The ex-Proteas opener was provisionally suspended last month, having been found guilty of a string of breaches of Cricket South Africa’s (CSA) code of conduct relating to fixing a match or matches in the Ram Slam T20 Challenge Series.Petersen, 36, admitted four charges of “failing to disclose details of an approach to engage in corrupt conduct” and as many charges of “failing to disclose full details of matters evidencing a breach of the code by another participant”.He also accepted four charges of “failing to co-operate with the investigators by not providing accurate and complete information to them”, and one charge of “concealing and destroying information that was relevant to the investigation”.CSA withdrew Petersen’s charges relating to “fixing or contriving to fix any match and seeking, accepting or offering to accept any bribe or other reward to fix or influence any match”.Haroon Lorgat, the CSA chief executive, said: “Our aim to deal thoroughly with any form of corruption in the game remains steadfast and we will do everything in our power to protect the integrity of the game.”Alviro has realised his mistakes and has acknowledged contravening the code. He is obliged under the code to have disclosed various approaches that were made to him to engage in corrupt activities.”While having provided certain information to the investigators he had also withheld and concealed certain material information, such as the meetings with Bodi [former Proteas, Lions and Titans player Gulam, who was banned for 20 years after admitting match-fixing charges] and certain fixers.”This was directly relevant to the investigation and hence why we have imposed a two-year ban which Alviro accepts.”Bodi, Jean Symes, Pumelela Matshikwe, Ethy Mbhalati and Thami Tsolekile were all banned by CSA for offences in relation to the Ram Slam domestic Twenty20 competition.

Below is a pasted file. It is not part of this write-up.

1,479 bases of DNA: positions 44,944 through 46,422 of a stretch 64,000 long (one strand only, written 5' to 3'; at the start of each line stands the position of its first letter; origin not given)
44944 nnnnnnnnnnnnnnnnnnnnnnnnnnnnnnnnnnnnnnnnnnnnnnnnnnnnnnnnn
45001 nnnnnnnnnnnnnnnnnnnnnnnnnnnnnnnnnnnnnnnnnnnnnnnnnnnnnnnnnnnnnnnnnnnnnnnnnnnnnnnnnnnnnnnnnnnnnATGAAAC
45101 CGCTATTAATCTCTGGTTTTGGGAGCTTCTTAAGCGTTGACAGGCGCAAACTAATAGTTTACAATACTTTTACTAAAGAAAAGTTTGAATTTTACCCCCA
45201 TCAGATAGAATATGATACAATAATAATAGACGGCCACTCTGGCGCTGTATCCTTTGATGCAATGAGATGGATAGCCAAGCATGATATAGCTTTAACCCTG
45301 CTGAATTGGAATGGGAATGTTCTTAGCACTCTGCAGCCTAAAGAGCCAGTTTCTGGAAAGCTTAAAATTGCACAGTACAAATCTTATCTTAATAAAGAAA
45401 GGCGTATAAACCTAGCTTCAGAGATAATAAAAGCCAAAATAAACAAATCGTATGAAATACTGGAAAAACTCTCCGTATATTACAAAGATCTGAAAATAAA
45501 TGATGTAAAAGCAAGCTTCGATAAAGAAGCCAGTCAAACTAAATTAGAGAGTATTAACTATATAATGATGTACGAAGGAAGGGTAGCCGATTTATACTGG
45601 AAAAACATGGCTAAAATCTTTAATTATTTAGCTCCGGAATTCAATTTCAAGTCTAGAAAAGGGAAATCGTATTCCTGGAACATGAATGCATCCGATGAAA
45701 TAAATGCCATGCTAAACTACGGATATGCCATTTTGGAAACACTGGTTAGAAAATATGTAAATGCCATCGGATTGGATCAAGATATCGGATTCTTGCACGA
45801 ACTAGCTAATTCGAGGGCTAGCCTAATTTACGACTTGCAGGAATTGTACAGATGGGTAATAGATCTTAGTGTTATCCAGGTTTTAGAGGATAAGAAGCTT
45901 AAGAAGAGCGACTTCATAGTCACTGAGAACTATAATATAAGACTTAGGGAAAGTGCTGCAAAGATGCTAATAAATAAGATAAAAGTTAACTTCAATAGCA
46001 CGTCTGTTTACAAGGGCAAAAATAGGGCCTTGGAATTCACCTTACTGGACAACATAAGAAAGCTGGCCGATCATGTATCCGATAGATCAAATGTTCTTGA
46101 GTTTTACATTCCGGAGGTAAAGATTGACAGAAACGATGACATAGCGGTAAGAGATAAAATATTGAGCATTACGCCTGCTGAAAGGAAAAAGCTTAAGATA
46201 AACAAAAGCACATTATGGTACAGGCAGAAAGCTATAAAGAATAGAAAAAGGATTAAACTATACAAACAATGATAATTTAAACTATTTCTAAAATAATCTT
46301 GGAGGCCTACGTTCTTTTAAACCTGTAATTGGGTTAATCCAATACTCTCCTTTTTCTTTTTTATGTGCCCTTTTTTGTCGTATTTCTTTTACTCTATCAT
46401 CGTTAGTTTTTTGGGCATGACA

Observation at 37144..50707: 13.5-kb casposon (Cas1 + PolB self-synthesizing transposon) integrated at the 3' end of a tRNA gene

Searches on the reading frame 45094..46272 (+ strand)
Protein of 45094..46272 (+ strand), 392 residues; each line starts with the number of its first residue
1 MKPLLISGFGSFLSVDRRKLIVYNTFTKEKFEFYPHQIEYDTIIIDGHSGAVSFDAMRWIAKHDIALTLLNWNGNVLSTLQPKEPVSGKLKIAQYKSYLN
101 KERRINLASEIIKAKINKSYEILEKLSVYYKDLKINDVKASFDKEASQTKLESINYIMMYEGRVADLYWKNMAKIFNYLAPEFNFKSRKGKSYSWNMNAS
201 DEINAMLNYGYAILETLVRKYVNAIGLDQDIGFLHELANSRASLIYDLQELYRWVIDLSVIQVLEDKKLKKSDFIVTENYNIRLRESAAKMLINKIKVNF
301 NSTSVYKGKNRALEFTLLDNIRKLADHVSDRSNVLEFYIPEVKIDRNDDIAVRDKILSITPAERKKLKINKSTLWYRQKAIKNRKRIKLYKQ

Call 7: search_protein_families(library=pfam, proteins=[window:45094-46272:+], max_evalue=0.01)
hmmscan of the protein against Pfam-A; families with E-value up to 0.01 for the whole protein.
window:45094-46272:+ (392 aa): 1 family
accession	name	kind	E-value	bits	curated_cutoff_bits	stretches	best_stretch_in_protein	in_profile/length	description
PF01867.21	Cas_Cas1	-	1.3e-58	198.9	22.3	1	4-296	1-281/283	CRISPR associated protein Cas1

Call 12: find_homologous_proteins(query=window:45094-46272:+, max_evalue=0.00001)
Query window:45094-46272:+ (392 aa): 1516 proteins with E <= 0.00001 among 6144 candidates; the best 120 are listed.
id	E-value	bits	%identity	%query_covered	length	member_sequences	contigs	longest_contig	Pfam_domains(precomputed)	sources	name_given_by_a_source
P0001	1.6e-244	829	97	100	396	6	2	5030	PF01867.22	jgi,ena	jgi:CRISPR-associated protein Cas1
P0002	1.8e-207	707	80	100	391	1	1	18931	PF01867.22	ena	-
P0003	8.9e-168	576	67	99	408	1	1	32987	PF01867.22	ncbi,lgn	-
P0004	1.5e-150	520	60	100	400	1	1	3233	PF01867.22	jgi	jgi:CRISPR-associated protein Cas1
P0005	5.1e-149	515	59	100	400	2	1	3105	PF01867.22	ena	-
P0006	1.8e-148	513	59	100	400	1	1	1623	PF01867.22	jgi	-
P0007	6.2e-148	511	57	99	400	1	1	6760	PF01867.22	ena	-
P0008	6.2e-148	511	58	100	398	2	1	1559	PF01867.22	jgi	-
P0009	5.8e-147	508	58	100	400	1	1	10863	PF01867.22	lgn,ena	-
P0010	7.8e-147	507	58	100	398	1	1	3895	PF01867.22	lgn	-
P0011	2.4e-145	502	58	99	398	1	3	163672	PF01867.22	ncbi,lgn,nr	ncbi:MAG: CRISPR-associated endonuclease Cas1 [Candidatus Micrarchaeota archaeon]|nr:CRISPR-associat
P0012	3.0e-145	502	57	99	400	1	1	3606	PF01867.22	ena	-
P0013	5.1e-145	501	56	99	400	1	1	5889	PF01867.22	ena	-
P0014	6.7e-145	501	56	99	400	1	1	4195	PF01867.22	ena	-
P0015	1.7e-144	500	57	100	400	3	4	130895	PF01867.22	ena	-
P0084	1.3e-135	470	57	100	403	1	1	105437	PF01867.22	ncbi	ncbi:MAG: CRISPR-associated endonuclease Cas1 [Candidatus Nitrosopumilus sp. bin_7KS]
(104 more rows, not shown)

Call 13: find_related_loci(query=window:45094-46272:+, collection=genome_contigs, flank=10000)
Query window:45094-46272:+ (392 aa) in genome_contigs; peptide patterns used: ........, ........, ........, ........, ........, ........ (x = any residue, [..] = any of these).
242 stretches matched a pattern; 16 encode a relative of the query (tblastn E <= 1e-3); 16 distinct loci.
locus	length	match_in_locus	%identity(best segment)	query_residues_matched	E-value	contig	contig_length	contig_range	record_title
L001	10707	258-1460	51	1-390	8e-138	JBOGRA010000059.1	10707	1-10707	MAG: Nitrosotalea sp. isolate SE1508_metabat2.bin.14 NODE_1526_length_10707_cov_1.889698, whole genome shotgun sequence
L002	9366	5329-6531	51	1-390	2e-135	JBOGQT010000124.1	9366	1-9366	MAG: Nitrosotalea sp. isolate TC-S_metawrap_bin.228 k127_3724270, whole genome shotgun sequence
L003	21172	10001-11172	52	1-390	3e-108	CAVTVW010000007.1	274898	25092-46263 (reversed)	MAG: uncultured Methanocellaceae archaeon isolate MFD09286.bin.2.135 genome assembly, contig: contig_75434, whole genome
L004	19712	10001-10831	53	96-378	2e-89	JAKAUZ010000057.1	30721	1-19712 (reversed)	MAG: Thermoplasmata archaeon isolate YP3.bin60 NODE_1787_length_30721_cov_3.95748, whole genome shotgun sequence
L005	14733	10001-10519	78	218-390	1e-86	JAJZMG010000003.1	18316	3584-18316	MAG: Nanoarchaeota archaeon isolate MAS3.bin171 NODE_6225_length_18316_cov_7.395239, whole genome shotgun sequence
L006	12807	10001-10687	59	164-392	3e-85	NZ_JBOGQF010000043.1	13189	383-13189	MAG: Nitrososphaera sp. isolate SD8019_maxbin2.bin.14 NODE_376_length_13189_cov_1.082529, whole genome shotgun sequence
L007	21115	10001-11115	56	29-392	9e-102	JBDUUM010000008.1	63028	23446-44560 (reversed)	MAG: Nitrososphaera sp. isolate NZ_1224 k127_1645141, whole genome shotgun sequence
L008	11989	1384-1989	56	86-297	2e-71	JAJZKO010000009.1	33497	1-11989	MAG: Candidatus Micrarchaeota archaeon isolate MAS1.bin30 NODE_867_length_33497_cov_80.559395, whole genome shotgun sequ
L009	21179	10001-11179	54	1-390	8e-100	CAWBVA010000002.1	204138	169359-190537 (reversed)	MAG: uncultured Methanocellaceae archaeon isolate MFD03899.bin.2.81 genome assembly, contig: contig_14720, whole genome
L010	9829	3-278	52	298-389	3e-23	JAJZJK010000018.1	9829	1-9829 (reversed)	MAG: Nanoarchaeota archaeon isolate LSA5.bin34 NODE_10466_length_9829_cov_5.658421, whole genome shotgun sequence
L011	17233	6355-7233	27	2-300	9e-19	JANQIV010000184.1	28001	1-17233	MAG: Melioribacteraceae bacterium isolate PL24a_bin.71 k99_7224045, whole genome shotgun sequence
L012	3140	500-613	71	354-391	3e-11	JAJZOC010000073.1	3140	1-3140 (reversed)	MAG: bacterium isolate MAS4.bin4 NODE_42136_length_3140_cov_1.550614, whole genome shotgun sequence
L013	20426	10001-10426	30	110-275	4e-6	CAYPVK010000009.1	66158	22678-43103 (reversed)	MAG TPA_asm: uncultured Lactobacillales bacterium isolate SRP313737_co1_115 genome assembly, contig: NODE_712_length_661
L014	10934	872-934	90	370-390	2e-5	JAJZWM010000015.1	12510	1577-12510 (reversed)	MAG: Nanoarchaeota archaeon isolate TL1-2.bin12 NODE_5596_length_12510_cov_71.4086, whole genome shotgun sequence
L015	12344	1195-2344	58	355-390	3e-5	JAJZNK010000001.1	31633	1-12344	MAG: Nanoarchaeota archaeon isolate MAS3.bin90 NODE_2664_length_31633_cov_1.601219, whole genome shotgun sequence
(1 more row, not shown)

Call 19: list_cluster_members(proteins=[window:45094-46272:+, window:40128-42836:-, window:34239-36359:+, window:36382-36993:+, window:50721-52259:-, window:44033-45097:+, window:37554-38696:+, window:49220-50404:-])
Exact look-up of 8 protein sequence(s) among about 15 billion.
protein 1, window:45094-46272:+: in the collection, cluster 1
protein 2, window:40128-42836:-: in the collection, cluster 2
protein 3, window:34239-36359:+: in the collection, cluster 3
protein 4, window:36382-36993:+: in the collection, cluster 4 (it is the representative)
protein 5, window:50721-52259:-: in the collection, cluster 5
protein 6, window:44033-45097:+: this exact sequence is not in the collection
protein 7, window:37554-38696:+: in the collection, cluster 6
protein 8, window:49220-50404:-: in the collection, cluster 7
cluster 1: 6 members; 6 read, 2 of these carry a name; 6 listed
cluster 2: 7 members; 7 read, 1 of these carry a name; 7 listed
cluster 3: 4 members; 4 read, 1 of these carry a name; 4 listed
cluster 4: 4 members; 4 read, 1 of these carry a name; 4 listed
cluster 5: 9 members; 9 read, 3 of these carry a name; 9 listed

A 32-year-old miner of Diamond Housing Scheme, East Bank Demerara, was remanded to prison when he appeared before Magistrate Judy Latchman at the Georgetown Magistrates’ Courts on charges of possession of firearm and ammunition. Carl Carter pleaded not guilty to both charges which stated that on October 8, 2016, in Georgetown, he had in his possession a .38 pistol and four matching rounds of ammunition without being the holder of a firearm licence.Defence Attorney Mark Waldron made an application for reasonable bail claiming that his client is a father of three. However, the Prosecution contended that the defence counsel has not highlighted any special reasons for bail and as such objected .The prosecution further stated that the defendant is currently on bail for a matter of the same nature before Magistrate Fabayo Azore.The defendant was refused bail and will make his next court appearance on November 2, before Chief Magistrate Ann McLennan.
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